Thousands of protesters held a mass day of action on London's bridges over the weekend urging the government to act on climate change.
Among them were several members of different denominations from Christian Climate Action: Anglican Ruth Jarman, 55, from Hampshire, Catholic Phil Kingston, 82, Catholic priest Fr Martin Newell, 51, Richard Barnard, 45 and Nick Cooper, 36. At Blackfriars Bridge they formed a human blockade across the road using chains and circular tubing.
On Saturday the group prayed as police sawed their tubing and removed them from the road. While this was happening, other protesters gathered around the group singing hymns. The group were arrested.
Phil Kingston, 82-year-old retired Bristol University lecturer explained his motivation for being in the blockade "I love my grandchildren" he said "They mean the world to me and the thought of leaving them a broken world breaks my heart. I have to do my bit before it's too late. Us more elderly folk have a lot less to lose than younger people by getting arrested."
Fr Martin Newell, a Catholic priest from Birmingham said his faith compels him to take action "I follow a Christ who cares passionately about the poor, and it is the poorest people of the world who are suffering the effects of climate change. I am called to love my neighbour and today that means pushing the government to take action on climate change. All other avenues of achieving this have failed and so I'm getting involved in non-violent direct action, just as Jesus did when he turned over the tables in the temple."
All the group took part in actions earlier in the week. Ruth Jarman, was arrested on Thursday for pouring red paint in front of the Brazilian Embassy. She was released on unconditional bail, with her trial scheduled for 2 January 2019. After being released she said: "They say it was criminal damage but I have lawful excuse, because they are causing criminal damage to what us at Christian Climate Action call Gods creation. They are destroying it and we have to stand up against that. So we were improving the building because we were making it tell the truth - that this government is taking part in the extinction of God's creation and possibly humanity as well. That's why we did it and I pleaded not guilty because I am not guilty."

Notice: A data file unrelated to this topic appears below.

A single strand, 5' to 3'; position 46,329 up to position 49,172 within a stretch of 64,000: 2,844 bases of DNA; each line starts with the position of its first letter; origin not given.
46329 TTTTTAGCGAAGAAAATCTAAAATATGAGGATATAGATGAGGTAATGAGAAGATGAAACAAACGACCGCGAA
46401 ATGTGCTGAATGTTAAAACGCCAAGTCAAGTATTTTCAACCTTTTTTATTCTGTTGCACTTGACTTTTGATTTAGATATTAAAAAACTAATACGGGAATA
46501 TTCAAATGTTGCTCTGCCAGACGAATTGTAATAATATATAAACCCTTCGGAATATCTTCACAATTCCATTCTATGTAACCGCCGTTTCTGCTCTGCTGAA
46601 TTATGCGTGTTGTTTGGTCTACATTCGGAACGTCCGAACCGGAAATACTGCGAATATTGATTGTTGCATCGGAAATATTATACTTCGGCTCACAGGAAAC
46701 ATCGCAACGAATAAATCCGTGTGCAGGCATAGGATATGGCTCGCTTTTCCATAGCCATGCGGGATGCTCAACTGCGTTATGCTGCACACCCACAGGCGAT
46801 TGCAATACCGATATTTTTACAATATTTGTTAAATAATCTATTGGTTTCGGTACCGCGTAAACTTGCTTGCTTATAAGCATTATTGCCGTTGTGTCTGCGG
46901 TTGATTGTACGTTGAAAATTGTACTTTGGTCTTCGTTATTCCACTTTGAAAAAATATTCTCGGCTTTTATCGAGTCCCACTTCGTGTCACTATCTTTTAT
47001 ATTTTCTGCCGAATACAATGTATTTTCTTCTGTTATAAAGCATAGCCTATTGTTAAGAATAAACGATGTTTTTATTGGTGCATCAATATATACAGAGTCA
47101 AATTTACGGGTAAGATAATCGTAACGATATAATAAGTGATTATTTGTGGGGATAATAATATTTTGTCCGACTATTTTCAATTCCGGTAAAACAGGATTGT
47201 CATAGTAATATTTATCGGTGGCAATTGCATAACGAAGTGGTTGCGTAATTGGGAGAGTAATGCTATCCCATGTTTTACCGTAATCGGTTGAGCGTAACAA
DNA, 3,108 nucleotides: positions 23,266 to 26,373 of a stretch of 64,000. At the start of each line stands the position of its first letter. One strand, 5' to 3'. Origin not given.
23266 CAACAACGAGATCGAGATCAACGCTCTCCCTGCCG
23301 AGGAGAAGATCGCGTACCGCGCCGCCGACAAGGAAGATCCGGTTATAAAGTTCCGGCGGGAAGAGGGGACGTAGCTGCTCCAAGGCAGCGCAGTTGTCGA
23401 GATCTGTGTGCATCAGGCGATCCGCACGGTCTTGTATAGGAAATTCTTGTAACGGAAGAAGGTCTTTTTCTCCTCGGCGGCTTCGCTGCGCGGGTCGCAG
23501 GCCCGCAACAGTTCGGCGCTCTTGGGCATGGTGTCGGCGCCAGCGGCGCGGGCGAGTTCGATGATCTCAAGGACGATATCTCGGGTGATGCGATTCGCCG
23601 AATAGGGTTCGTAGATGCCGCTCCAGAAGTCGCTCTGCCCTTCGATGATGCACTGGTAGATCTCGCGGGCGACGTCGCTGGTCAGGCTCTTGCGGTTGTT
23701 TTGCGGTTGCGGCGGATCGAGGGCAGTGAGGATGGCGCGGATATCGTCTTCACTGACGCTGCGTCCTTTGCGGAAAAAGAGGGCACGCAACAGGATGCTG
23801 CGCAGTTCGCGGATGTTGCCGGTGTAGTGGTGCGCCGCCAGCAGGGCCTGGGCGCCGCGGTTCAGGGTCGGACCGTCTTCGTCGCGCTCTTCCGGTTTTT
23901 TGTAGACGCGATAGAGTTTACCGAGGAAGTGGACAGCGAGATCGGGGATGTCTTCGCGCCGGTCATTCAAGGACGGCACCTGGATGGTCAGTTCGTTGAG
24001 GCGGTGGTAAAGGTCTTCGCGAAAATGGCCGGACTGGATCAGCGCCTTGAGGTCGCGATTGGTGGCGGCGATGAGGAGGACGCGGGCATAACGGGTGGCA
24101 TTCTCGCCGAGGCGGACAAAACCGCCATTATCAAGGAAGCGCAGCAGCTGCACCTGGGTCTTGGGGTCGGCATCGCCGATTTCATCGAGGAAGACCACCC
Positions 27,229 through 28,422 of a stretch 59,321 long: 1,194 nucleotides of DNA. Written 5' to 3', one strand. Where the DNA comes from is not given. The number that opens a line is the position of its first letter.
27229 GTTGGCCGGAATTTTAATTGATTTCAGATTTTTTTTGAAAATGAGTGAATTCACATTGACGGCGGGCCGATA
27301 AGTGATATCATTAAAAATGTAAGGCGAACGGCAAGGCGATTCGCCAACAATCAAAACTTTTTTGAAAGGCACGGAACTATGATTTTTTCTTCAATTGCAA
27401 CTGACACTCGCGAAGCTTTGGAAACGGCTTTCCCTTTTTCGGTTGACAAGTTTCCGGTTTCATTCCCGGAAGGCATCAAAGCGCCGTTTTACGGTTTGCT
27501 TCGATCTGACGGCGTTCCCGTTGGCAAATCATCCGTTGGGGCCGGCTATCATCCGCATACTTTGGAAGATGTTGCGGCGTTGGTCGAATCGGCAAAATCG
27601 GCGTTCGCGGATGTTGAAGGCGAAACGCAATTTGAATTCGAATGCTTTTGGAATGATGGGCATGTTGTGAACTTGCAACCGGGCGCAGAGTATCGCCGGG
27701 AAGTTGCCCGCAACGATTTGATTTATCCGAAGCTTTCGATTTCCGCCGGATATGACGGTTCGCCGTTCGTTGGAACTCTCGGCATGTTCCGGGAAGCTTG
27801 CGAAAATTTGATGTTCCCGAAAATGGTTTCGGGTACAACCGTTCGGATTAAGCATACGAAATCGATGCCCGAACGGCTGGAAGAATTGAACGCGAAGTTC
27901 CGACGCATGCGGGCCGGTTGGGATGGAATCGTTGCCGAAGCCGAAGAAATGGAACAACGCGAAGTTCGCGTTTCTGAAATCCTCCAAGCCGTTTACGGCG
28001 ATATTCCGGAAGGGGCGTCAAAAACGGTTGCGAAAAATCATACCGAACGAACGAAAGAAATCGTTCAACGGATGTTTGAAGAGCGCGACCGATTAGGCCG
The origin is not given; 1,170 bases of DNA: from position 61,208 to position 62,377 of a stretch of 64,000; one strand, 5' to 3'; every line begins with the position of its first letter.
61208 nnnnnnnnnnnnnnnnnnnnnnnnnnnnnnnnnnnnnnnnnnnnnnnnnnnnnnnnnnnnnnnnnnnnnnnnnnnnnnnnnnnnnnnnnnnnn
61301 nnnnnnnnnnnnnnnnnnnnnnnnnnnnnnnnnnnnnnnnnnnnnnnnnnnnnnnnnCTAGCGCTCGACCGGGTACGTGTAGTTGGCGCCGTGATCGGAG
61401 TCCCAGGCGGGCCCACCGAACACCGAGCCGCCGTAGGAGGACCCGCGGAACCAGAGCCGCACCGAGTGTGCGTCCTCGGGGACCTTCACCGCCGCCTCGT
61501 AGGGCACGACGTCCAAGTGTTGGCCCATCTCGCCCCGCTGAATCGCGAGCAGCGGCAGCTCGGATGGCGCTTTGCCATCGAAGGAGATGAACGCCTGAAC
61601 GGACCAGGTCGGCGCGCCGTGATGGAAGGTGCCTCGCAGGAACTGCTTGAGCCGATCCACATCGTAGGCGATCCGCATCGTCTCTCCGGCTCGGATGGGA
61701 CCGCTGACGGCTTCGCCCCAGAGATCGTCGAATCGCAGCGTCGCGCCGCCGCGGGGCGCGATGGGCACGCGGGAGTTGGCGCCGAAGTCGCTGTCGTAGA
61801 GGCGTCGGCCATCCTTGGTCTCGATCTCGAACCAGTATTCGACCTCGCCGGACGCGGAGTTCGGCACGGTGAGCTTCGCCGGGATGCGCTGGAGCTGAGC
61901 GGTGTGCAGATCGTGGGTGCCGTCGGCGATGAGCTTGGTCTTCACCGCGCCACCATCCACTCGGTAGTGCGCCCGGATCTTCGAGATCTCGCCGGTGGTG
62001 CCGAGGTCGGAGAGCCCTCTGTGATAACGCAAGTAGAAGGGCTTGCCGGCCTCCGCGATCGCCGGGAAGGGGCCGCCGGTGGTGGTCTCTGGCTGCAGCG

Sunday was the sixth day of a fortnight of actions planned in the capital by environmental groups joining together for the 'Extinction Rebellion'.
They are making the following key demands of the government concerning climate change:
· That the UK declares a state of emergency around climate change;
· That the government takes action to create a zero carbon economy by 2025;
· That we create a national assembly of ordinary people to decide what our zero carbon future will look like.
Former Archbishop of Canterbury Rowan Williams, has pledged his support to the Extinction Rebellion protest by signing a joint letter with 93 academics. See the full letter here: www.daviddrewmp.org.uk/news/2018/10/30/david-joins-94-academics-in-letter-calling-for-government-action-on-climate-change-to-safeguard-the-future-of-our-planet-and-generations-to-come
An excerpt reads:
"When a government wilfully abrogates its responsibility to protect its citizens from harm and to secure the future for generations to come, it has failed in its most essential duty of stewardship. The 'social contract' has been broken, and it is therefore not only our right, but our moral duty to bypass the government's inaction and flagrant dereliction of duty, and to rebel to defend life itself."
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